4. Learn your triglyceride number and do a ratio between it and HDLs (good cholesterol). Less than 3 is normal, greater or equal to 3 is suggestive of insulin resistance and metabolic syndrome, a condition that leads to diabetes and heart disease, not to mention obesity.
5. Find out your CRP number. This is commonly tested for in standard blood tests, so just get a copy of your test. A high CRP is indicative of inflammation and is a strong predictor of heart disease.
6. Speaking of inflammation, another test you can ask for is Lp – Pla2. The higher the number the more likely your arteries are inflamed and the greater the likelihood of your plaque rupturing – a very bad thing.
What Should You Do if You’re at Risk?
First, find a doctor who is truly knowledgeable in this area. Much like one of my favorite topics, celiac disease, and gluten intolerance, heart disease suffers from antiquated data and protocols that simply do not work anymore. As I mentioned, we are more than happy to be a resource for you here at Root Cause Medical Clinic.
Second, work towards addressing what is estimated to cause 75 to 80% of all heart disease – chronic infection and chronic inflammation. Experts in the field who are cutting edge, agree that if we properly addressed these two issues, we could factually handle 8 out of 10 people suffering from heart disease. Sound amazing? I know, but it’s still true.
The successful treatment protocols that get to the root cause of infections and inflammation are dietary and lifestyle based, not drug-oriented. When omega 3 fatty acids (fish oils) were compared with statin drugs, as an example, the fish oils showed a 32% reduction of heart disease while the statin drugs such as Lipitor showed a mere 22% reduction, and they have dangerous side effects that fish oils do not. Even LDL, the supposedly bad cholesterol, isn’t actually bad until the inflammation comes along and alters it.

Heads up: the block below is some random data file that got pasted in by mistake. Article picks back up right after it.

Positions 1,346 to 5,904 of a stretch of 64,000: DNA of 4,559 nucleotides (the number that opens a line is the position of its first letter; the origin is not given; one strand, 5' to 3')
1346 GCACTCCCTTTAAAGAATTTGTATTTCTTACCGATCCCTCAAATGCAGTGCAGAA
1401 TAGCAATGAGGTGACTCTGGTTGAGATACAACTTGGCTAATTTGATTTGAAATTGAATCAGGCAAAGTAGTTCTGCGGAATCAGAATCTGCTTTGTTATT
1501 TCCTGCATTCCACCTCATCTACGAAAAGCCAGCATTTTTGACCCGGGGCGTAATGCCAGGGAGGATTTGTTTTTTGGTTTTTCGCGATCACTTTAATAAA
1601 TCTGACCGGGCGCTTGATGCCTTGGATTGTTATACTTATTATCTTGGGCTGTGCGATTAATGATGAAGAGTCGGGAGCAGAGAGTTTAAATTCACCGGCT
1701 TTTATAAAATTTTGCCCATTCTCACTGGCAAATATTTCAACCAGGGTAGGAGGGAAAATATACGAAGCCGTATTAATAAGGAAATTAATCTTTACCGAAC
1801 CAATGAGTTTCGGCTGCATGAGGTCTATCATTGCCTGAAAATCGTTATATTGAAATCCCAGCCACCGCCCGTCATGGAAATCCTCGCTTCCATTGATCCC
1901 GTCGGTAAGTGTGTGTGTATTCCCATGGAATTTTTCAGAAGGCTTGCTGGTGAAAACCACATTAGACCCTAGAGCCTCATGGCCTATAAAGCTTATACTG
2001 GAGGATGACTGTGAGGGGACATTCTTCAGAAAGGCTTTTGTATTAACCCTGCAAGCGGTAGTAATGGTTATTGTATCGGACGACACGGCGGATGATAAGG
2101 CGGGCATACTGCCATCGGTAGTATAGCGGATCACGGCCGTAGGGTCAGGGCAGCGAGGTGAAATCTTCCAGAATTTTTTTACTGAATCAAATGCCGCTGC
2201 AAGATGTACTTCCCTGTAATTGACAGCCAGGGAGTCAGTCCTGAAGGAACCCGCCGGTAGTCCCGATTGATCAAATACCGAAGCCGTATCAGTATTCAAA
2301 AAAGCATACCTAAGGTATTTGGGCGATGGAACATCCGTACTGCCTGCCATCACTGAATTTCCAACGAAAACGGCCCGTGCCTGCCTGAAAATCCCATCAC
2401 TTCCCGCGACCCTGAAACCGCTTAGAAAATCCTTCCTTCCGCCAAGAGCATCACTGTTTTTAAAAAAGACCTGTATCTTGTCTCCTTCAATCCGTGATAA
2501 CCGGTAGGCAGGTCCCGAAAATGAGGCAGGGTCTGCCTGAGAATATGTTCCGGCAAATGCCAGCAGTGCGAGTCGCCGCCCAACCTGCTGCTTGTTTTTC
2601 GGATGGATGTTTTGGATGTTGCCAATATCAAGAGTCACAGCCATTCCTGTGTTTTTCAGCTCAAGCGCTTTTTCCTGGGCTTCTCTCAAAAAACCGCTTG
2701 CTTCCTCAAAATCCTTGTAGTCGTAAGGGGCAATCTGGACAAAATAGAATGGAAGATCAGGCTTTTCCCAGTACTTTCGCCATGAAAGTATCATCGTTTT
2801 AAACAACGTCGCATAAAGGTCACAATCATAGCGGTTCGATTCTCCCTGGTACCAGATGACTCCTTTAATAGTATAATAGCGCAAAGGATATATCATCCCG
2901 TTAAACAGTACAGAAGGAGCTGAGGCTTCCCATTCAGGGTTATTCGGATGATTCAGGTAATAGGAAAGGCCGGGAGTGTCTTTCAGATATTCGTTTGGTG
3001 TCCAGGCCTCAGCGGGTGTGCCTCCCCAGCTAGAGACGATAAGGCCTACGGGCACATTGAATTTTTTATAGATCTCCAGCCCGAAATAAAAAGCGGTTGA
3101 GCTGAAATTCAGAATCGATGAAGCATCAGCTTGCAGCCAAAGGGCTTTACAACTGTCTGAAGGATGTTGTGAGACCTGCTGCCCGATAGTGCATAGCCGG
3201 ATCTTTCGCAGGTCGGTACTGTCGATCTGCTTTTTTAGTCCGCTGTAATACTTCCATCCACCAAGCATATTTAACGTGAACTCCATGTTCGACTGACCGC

Lastly, find a clinician who knows how to test for ‘hidden’ chronic infections and is comfortable working with and remedying inflammation. This doctor should speak confidently about dietary and lifestyle changes and the vast amount of success he or she has seen with the program they use.
This is an area that we’ve been addressing for well over a decade. I don’t mention this to ‘blow our own horn’, it simply is the fact. Wider acceptance of the link between infection, inflammation, and disease is something we’ve been waiting a long time to see occur – it finally has.
This data is not new. The research is not new. Why aren’t more people discussing it? Unfortunately, we live in a drug and pharmaceutical-driven society that would much rather pop a pill than change their diet.
The fact that the former doesn’t work and has dangerous side effects, while the latter is completely safe and works, seems to be beside the point. Well in fact it IS the point, and here at Root Cause Medical Clinic, we are tired of seeing the statistics of death associated with metabolic syndrome continue to increase when it’s so preventable and treatable with food, not drugs, for the most part.
Here’s a Recommended Book
To learn more about this topic I suggest you read the following book: “What Your Doctor May Not Tell You About Heart Disease” by Dr. Mark Houston, MD. Dr. Houston is a cardiologist and Associate Clinical Professor of Medicine at Vanderbilt University School of Medicine, as well as the Director of the Hypertension Institute and Vascular Biology at Saint Thomas Medical Group, Saint Thomas Hospital in Nashville, Tennessee.
We Have a Program that Works
If you would like to begin a program to change from an apple to a pear, contact me. Please do not be shy about this. We are here to help and are happy to offer a free health analysis to you, your friends, and your family.
Do you need help with your health?
We have the tools to discover why you may be having trouble with a weakened immune system. It’s not difficult as long as you’re ready to make some dietary and lifestyle changes. If that sounds daunting, don’t worry. We will hold your hand through the changes and make each step of change an easy one.
Dr. Vikki Petersen DC. CCN
Founder of Root Cause Medical Clinic
Certified Functional Medicine Practitioner
Dr Vikki Petersen is a public speaker, author of two books, several eBooks and creates cutting edge content for her YouTube community. Dr Vikki is committed to bringing Root Cause Medicine and its unique approach to restoring health naturally to the world.